Mr. Chair, I understand the spirit of my colleague Mr. Coderre's motion. I also understand that the amendments the government has decided to make are friendly, but it seems clear from the four points in his preamble that the member is trying to suggest an ill-intentioned link between bills C-10 andC-327
I have to ask members to recall that Bill C-327, right in its preamble that I invite them to read, makes it clear that the creative freedom of artists in the television industry must be protected. It is also clear that censorship is no solution. In its very principle, the bill rules out censorship and promotes freedom of expression. It is clear that, in its very spirit, my colleague's motion seeks to suggest ill-intentioned links. What does the bill do? It does not seek to become involved in the content of a production. Not one section of this bill seeks to become involved in the content of film productions.
Moreover, the bill does not seek to forbid the showing of films. It simply seeks to put limits on when some films can be shown. Some people have suggested that Bill C-327 is not the appropriate way to attain our goal of reducing violence in our society. I just remind them that the association representing Ontario school boards sent a letter to each member of this committee indicating its support for regulations requiring that films containing violence and rated 13 years and over should be broadcast after 9:00 p.m.
Furthermore, the Centrale des syndicats du Québec, the biggest education association in Quebec, clearly told us that it also wanted regulations. I deplore the link that my colleague Mr. Coderre is making. I do not know whether he is doing so because he wants to make his mark in his new portfolio, but this approach is, in my view, purely partisan, ill-intentioned and attempts to establish links that do not exist. The bill clearly rejects censorship and supports freedom of creative expression. This bill has received support from the Centrale des syndicats du Québec and the Ontario school boards association. Teachers want it, as do others who work with our children every day.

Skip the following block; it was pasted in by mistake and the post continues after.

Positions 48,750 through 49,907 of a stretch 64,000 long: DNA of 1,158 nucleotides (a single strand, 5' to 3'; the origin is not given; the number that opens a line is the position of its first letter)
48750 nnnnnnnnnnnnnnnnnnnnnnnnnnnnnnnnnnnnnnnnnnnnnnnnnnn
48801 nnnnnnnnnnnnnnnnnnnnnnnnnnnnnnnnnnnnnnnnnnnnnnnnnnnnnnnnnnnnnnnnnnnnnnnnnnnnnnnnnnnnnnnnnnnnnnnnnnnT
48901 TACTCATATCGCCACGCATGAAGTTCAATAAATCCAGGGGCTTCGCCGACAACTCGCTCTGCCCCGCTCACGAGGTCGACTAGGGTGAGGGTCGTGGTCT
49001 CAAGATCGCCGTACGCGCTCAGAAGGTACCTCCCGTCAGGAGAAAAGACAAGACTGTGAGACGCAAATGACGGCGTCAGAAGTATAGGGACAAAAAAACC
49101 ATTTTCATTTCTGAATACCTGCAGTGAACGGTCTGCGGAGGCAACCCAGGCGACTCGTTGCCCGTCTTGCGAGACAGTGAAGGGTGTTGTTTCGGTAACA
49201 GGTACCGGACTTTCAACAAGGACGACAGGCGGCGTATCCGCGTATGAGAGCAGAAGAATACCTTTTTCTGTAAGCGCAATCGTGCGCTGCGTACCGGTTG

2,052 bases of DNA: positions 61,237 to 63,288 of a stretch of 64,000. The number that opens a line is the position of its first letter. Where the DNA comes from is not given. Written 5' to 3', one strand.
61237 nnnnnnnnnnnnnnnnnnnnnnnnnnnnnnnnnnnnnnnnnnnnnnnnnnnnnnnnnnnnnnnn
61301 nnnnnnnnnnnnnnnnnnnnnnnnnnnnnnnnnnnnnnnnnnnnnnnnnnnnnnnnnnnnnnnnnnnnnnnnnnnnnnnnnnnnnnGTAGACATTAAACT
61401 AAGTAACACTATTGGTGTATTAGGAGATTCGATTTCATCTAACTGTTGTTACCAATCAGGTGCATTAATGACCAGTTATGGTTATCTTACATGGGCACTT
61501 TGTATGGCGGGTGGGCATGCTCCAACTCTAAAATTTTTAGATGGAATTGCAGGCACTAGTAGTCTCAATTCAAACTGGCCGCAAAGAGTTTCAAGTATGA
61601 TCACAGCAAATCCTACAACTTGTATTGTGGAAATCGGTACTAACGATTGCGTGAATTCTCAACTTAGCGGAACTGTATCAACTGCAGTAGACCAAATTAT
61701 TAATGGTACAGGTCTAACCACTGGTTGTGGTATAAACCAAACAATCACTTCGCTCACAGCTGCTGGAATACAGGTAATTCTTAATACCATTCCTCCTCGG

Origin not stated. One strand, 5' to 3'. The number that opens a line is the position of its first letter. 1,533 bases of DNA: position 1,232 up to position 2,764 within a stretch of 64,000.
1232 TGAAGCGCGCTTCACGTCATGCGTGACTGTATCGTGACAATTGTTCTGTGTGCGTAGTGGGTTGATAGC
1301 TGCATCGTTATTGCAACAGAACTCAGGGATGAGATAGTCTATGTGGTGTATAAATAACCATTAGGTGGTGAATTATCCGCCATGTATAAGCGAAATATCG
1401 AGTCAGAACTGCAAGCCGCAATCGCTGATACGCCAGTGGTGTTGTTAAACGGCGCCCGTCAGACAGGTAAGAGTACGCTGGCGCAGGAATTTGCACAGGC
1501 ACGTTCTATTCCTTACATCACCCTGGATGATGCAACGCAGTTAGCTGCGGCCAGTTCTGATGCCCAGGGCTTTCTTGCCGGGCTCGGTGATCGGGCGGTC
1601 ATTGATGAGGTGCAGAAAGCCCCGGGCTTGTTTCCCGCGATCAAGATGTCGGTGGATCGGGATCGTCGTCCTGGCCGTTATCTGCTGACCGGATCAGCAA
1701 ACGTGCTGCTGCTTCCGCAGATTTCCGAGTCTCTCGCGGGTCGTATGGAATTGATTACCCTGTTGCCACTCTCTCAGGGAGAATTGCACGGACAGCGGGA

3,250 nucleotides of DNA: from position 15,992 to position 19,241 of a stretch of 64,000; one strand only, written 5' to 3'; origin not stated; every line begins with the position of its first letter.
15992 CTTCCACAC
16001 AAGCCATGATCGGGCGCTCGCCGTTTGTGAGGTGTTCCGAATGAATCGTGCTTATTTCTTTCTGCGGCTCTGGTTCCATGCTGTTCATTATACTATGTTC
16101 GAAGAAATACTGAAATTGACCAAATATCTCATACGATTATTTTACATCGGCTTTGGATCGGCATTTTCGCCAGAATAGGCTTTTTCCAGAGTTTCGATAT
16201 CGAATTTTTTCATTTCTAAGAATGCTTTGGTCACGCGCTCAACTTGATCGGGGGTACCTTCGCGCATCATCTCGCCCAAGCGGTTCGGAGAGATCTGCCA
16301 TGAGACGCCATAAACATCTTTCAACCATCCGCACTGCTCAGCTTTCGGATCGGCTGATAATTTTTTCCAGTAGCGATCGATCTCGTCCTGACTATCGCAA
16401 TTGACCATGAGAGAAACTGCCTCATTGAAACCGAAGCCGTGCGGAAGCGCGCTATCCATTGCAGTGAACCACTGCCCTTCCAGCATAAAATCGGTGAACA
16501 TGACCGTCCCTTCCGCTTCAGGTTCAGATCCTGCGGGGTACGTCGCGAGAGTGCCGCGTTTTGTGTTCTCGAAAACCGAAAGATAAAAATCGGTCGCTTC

Mr. Chair, I think that my colleagues should show some political courage and at least allow this bill to be studied. That is the least we can do. How do we explain that Liberal members came out in favour of the principle of studying this bill in committee and then made a motion to put an end to all debate and stop committee study of the very same bill? It is totally unacceptable.
We are going to oppose this motion and its friendly amendments. I hope that my colleagues have the political courage to do as my NDP colleague has done and make amendments. Parliament, the House of Commons, wishes the bill to be studied here. I can understand that it may be amended, but we must remember that it is the wish of Parliament, supported by the Liberal Party of Canada, that this bill be studied in committee.